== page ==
The great Cherokee
Index to this page
- About Sequoyah
- Hotels near Sequoyah
- Map of US 66 through the town
- What to see and do in Sequoyah
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About Sequoyah, Oklahoma
Facts, Trivia and useful information
Elevation: 669 ft. (204 m). Population: 671 (2000 census).
Time zone: Central (CST): UTC minus 6 hours. Summer (DST) CDT (UTC-5).
Secuoyah is a tiny town located on Route 66 in Rogers County, northeastern Oklahoma, between Chelsea and Claremore.
Visit our Claremore, History section for full information on the region's history.
A post office opened at Sequoyah on August 10, 1871. Later a railway stop of the A&P railroad was built at the site.
It is said that the town changed its name to Beulah in 1909 and in 1913 it went back to the original name. Behulah was the name of the daughter of the Postmaster, Mr. Taylor. However. a Rogers County map clearly shows that Beulah was loated north of Sequoyah, and 4 miles south of Foyil.
It is a very small rural community which became part of Route 66 when the highway was created in 1926. However, even in the heyday of Route 66 it was a small hamlet.
The Name Sequoyah
A lithograph from the portrait painted by Charles Bird King in 1828
The town's name honors Sequoya, the inventor of the Cherokee language alphabet
He was born in Tennessee, ca. 1770, the son af a white man, Nahtaniel Gist, and an Indian woman. His father abandoned them when Sequoyah was a child.
He became a silversmith and blacksmith, and was a good artist. He also devised a written alphabet for the Cherokee language which he finished in 1821.
He moved to Arkansas in 1818 and in 1828, he explored the lands in Oklahoma that the Federal government would give the Cherokee in exchange for their territories east of the Mississippi.
He then moved to what is nowadays Sequoyah County, Oklahoma. He died in Mexico in 1843 during an expedition there.
His is the first and only case of somebody who never learned to read or write and created on his own a new written language.
Did you know that the gigantic redwood tree, Sequoia sempervirens is the tallest tree in the world and that the giant sequoia Sequoiadendron giganteum is the largest tree and living creature by volume? Both were named Sequoia in his honor, and so was the Sequoia National Park in California
Where to Stay: Find your hotel
There are several hotels in neighboring Vinita and Claremore near Sequoyah. Below is a list of lodging in towns along Route 66 close to it.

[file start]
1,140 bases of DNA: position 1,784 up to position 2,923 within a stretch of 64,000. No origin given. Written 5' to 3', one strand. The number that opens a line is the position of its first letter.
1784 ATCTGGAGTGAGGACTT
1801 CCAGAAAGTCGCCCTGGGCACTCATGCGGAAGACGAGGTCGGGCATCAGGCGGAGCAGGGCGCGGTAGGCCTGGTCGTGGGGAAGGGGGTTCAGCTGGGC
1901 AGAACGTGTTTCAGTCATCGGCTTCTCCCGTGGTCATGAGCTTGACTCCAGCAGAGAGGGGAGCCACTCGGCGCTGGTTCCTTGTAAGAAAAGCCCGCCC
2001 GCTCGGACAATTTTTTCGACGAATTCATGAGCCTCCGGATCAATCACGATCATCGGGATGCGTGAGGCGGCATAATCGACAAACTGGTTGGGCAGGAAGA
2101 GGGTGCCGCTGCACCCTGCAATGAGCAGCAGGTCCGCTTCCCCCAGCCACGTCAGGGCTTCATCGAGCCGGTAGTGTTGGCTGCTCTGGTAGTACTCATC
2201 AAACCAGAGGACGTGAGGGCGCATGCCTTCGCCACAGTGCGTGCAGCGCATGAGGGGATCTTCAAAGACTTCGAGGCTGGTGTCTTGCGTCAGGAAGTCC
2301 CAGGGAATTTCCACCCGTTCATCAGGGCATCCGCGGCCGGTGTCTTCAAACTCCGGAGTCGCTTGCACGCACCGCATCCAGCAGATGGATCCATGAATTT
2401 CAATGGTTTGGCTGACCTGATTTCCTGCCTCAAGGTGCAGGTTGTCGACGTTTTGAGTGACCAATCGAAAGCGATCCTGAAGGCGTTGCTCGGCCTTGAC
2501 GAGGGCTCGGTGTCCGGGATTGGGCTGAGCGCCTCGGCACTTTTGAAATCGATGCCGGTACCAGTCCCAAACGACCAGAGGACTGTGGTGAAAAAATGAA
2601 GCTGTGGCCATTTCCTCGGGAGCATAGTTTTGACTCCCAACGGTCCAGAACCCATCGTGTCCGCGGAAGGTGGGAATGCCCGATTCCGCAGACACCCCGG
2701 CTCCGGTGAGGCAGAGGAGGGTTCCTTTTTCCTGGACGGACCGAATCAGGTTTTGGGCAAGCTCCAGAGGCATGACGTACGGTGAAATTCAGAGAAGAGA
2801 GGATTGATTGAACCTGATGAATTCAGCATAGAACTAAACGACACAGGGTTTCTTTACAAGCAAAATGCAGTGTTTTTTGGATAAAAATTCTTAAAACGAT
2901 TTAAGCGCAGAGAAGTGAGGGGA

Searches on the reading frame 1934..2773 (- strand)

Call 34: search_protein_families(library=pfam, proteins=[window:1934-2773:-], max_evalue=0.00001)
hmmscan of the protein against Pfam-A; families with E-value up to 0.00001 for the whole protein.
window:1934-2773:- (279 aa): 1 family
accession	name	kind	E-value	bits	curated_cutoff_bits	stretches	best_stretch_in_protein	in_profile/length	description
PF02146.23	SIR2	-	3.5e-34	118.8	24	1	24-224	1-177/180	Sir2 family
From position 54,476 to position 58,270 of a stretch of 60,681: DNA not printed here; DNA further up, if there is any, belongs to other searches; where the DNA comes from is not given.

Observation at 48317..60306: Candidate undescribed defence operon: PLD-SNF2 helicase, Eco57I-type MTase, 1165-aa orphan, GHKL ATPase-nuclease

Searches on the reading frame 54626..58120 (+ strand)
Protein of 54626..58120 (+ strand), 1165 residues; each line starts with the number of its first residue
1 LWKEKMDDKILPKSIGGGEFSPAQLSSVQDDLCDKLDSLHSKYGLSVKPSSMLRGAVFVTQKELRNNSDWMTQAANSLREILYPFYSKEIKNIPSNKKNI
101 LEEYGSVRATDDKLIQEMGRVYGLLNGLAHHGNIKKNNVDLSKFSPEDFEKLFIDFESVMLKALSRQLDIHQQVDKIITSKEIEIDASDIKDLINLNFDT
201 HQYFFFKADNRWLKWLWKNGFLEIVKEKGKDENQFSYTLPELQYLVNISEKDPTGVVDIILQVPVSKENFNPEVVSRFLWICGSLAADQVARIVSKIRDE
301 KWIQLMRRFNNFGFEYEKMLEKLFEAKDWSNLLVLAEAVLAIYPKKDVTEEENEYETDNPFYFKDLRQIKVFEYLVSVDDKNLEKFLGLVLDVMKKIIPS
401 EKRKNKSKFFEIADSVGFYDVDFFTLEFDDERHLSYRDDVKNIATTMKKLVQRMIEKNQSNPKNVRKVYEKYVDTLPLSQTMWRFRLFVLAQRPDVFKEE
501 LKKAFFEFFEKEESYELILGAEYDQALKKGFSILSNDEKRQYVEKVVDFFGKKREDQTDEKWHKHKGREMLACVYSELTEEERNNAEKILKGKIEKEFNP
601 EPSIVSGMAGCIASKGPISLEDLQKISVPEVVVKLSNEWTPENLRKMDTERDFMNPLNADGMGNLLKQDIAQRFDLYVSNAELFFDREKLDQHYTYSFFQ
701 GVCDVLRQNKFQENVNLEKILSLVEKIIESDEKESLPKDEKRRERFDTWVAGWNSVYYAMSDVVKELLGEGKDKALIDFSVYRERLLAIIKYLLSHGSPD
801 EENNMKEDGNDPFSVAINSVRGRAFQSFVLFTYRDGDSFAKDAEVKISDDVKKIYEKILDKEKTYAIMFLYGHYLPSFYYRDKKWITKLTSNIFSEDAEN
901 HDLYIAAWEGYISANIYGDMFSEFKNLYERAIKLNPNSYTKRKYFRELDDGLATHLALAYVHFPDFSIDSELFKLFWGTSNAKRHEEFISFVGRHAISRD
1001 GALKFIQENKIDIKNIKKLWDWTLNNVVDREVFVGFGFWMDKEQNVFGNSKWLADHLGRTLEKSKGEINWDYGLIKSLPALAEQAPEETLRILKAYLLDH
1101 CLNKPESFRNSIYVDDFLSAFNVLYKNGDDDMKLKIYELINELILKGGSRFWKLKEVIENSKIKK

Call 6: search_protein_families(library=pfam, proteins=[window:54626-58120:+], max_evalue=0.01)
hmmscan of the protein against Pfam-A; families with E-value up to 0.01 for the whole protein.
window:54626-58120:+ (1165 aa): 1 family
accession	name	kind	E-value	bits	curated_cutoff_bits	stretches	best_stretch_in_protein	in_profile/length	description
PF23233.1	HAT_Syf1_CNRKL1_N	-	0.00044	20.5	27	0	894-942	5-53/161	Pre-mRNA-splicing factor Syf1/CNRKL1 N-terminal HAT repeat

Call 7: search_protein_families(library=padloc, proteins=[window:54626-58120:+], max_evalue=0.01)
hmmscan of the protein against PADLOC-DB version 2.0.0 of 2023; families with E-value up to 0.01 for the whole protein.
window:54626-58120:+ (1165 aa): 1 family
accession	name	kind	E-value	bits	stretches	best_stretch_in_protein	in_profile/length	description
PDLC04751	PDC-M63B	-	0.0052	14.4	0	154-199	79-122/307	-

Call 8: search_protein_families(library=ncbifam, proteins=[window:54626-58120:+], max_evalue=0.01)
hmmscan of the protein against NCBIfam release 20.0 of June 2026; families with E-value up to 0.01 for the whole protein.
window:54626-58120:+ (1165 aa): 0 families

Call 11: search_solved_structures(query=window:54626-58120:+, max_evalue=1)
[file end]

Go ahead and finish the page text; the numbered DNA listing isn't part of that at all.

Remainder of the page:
Find a hotel nearby
>> There are three RV campgrounds near Sequoyah.
Weather in Sequoyah
Location of Sequoyah on Route 66
Check the Weather and climate of Claremore for historical weather information.
Tornado Risk: Sequoyah lies within the "Tornado Alley in Oklahoma and experiences some 8 Tornado watches every year.
Read more about: the risk of Tornadoes on Route66.
Map of Route 66 through Sequoyah Oklahoma
Below is a map that was published two years before Route 66 was estabilished. It marks the "car-worthy roads" or "Auto Trails" that existed before the US Highway system was created in 1926.
Sequoyah is in the middle of the map, just above Claremore. Highway "50", meaning the "Ozark Trails" passes through it. This would become Route 66 in 1926; you can follow it from Vinita (upper right corner) to Tulsa OK (on the lower right left corner).
This is the Route 66 map from Foyil to Claremore that goes through Sequoyah.
Route 66 landmarks & attractions
In 1946 Jack DeVere Rittenhouse drove US 66 and published his "A Guide Book to Highway 66". In it he mentioned Sequoyah.
Listed on the maps as a 'town,' but actually consisting of a coal loader, a dozen homes, one gas station and store Rittenhouse (1946)
Nothing remains of the classic Route 66 buildings in Sequoyah, there was no space for them on the northern side of the highway (the railroad's right of way ended by Route 66), so they must have been located to the south, where the eastbound lanes were built in the 1960s.
Sequoyah Town Trivia
The town is the setting for the 2000 film Where the Heart Is, starring Ashley Judd and Natalie Portman
Head west and visit Claremore to continue your Route 66 road trip.
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Banner image: Hackberry General Store, Hackberry, Arizona by Perla Eichenblat
Jack DeVere Rittenhouse, (1946). A Guide Book to Highway 66.